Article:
Does Dyson’s exit mean electric vehicles are fizzling out?
‘The truth is, barriers to entry in vehicles remain high. Making cars is hard. The move to EVs will be expensive’
Singapore/New York — Dyson’s sudden decision to scrap its $2.5bn electric-vehicle (EV) ambitions is the latest reality check creeping into the once soaring EV industry.
The famed maker of vacuum cleaners and hair dryers could not find a way of making the project commercially viable, billionaire James Dyson said in a letter to staff on Thursday. The announcement came about two years after the company first disclosed its plans to jump into car manufacturing.
Dyson represents one of the most high-profile players to pull out of a sector that’s attracted hundreds of start-ups in recent years seeking to become the next Tesla. But there are mounting signs that the bubble is bursting as China scales back handouts in the sector and competition heats up. Sanford C Bernstein estimates that global EV sales fell for the first time ever in July and dropped by a record 23% in August.
“Tesla’s future remains uncertain. Almost all the EV start-ups trying to follow look challenged,” Bernstein analysts, including Max Warburton and Robin Zhu, said in a report that cited the Dyson decision as a worrisome development in the industry. “Most of these start-ups will likely fold. The truth is, barriers to entry in vehicles remain high. Making cars is hard. The move to EVs will be expensive.”
Take the case of China’s NIO, one of the most prominent EV makers in a country that makes about half of the world’s EVs. Last month it reported a wider-than-expected quarterly loss, leading the stock to tumble to a record low and prompting analysts to openly question the company’s viability.
The shares jumped on Tuesday after NIO reported third-quarter deliveries exceeded the company’s forecast, but the stock has since erased all those gains.
Elsewhere in China, Lifan Industry Group and Zotye Automobile have had to issue statements denying speculation that they’re planning to file for bankruptcy, though the former conceded it’s under liquidity pressure.
The competition is also getting tougher. Besides Tesla, traditional car makers such as General Motors and Volkswagen (VW) are throwing massive resources into electrification. VW has vowed a $33bn push to bring battery-powered vehicles to the masses. Apple has had an automotive project since about 2016, although it is said to have scaled back its ambitions.
There are growing concerns that the ample supply of cheap funding for new-age car makers is about to dry up, according to Bernstein.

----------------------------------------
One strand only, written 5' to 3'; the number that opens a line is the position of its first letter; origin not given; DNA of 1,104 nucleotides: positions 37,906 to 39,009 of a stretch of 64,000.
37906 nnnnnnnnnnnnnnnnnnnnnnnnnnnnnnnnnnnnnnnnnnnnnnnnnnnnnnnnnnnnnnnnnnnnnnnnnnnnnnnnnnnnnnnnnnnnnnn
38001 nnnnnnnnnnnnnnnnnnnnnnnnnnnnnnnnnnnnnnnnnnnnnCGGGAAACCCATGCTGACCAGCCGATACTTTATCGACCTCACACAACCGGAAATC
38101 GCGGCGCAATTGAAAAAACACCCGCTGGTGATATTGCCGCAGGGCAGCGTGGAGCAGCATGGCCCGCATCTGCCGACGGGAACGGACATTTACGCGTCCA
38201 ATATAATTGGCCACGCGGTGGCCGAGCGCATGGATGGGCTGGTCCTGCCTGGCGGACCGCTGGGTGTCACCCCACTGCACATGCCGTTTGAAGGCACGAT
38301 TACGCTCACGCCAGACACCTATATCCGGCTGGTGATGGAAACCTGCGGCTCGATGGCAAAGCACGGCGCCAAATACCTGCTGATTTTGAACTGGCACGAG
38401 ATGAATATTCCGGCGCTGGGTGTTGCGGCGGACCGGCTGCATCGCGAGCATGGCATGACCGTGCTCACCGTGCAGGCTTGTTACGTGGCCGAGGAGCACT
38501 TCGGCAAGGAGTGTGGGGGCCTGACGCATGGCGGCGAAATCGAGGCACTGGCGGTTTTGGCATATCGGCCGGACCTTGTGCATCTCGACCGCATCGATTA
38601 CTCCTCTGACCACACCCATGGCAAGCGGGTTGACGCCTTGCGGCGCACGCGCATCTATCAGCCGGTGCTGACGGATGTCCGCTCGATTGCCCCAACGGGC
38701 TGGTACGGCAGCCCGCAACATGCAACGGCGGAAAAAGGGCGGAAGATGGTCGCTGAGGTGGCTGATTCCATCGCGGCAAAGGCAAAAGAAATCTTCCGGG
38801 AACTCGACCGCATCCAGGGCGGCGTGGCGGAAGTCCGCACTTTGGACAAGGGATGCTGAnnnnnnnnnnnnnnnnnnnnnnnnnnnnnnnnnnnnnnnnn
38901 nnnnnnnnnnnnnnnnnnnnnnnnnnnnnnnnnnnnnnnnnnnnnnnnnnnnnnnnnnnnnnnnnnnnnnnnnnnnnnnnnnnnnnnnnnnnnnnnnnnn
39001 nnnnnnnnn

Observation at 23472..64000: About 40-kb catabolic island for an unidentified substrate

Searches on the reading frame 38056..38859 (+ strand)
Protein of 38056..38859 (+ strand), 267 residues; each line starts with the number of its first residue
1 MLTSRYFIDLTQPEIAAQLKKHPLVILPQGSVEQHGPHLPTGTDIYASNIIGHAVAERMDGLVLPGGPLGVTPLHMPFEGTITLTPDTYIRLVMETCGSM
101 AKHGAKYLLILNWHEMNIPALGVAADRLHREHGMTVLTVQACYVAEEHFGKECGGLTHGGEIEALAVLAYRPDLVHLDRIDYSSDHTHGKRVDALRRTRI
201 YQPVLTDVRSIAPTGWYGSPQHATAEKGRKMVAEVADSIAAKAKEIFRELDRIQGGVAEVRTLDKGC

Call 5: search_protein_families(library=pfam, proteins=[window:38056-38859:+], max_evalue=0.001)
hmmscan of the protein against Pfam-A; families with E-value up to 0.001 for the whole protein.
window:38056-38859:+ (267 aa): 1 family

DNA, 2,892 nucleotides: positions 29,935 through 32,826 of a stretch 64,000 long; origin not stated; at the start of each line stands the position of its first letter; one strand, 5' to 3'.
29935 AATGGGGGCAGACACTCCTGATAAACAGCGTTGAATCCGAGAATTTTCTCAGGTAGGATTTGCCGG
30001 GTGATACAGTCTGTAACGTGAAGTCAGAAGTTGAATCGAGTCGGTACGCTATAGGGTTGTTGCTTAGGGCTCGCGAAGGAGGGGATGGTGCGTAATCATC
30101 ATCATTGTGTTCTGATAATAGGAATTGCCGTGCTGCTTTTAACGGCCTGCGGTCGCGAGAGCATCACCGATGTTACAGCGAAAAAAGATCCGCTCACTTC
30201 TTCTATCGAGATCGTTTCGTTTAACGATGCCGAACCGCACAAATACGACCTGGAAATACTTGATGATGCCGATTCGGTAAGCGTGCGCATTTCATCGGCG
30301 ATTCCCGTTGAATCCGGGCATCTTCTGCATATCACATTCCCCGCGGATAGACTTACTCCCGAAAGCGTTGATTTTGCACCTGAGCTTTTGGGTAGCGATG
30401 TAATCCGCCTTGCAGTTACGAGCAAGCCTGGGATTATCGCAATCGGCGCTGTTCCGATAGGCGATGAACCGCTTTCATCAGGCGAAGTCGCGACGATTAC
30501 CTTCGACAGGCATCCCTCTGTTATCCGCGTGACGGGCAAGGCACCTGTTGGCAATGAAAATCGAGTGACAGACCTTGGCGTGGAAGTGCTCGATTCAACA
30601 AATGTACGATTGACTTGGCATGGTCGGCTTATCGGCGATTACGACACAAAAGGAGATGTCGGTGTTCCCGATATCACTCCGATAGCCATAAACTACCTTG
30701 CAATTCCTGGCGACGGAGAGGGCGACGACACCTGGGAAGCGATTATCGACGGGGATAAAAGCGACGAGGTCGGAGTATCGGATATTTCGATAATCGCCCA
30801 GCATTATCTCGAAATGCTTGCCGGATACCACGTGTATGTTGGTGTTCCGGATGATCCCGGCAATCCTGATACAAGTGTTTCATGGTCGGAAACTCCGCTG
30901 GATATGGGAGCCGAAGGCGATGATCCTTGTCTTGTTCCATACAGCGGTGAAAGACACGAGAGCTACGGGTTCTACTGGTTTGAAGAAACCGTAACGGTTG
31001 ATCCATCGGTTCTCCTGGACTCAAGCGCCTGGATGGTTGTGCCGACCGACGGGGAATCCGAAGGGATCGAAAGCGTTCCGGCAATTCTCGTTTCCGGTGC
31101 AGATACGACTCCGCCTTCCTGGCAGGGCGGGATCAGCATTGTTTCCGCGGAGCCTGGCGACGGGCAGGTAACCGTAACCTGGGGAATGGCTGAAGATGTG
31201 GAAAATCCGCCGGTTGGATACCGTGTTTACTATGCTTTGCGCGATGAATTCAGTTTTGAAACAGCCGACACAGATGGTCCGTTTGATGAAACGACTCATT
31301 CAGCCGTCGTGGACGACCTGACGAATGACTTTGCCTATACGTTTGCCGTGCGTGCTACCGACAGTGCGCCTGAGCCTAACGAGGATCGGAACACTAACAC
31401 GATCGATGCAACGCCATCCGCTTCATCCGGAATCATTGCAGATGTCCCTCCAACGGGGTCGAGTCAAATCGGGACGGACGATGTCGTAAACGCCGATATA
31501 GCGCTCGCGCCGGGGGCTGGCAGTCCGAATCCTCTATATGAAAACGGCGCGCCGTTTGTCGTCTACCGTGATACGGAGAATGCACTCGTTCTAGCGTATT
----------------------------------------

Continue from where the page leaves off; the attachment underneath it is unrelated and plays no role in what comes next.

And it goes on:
Machine learning and robotics
As to Dyson, the company said it plans to continue its £2.5bn investment programme into new technology, and will concentrate on manufacturing solid-state batteries and other technologies, including machine learning and robotics.
“Singapore will play an important role in Dyson’s growth plans,” Tan Kong Hwee, assistant MD at Singapore’s Economic Development Board, said in an e-mailed statement on Friday. Despite Dyson’s decision, Singapore “remains interested in advanced manufacturing activities, including for EVs”, he said.
Experts had questioned the company’s costly plans to build an electric-car plant in Singapore, where average salaries are among the highest in the world. Ford Motor closed its factory in the city-state about 40 years ago, effectively ending car production on the island.
“If everybody else is building a plant in China at a fraction of the cost in terms of labour, it didn’t make a lot of sense for anybody to build that size of a manufacturing facility over there,” said Steve Man, an analyst at Bloomberg Intelligence in Hong Kong. “I hope Singapore wasn’t expecting much from this.”
Still, Singapore has much riding on Dyson in its efforts to attract start-ups and advanced technology companies. Dyson became one of the biggest global industry names to ever relocate there.
There’s another sector Dyson is looking to invest in Singapore. The family office of James Dyson has incorporated in the city state and is in the process of hiring IT and finance-service staff, according to job advertisements posted on Dyson’s website. The family office was established in 2013 and employs about 55 people globally.
“It would have been nice to have but the reality is, ‘OK, it’s not going to work let’s look at something else’,” said Song Seng Wun, an economist at CIMB Private Banking in Singapore. “It’s still about making money.”
Would you like to comment on this article or view other readers' comments?
Register (it’s quick and free) or sign in now.
Please read our Comment Policy before commenting.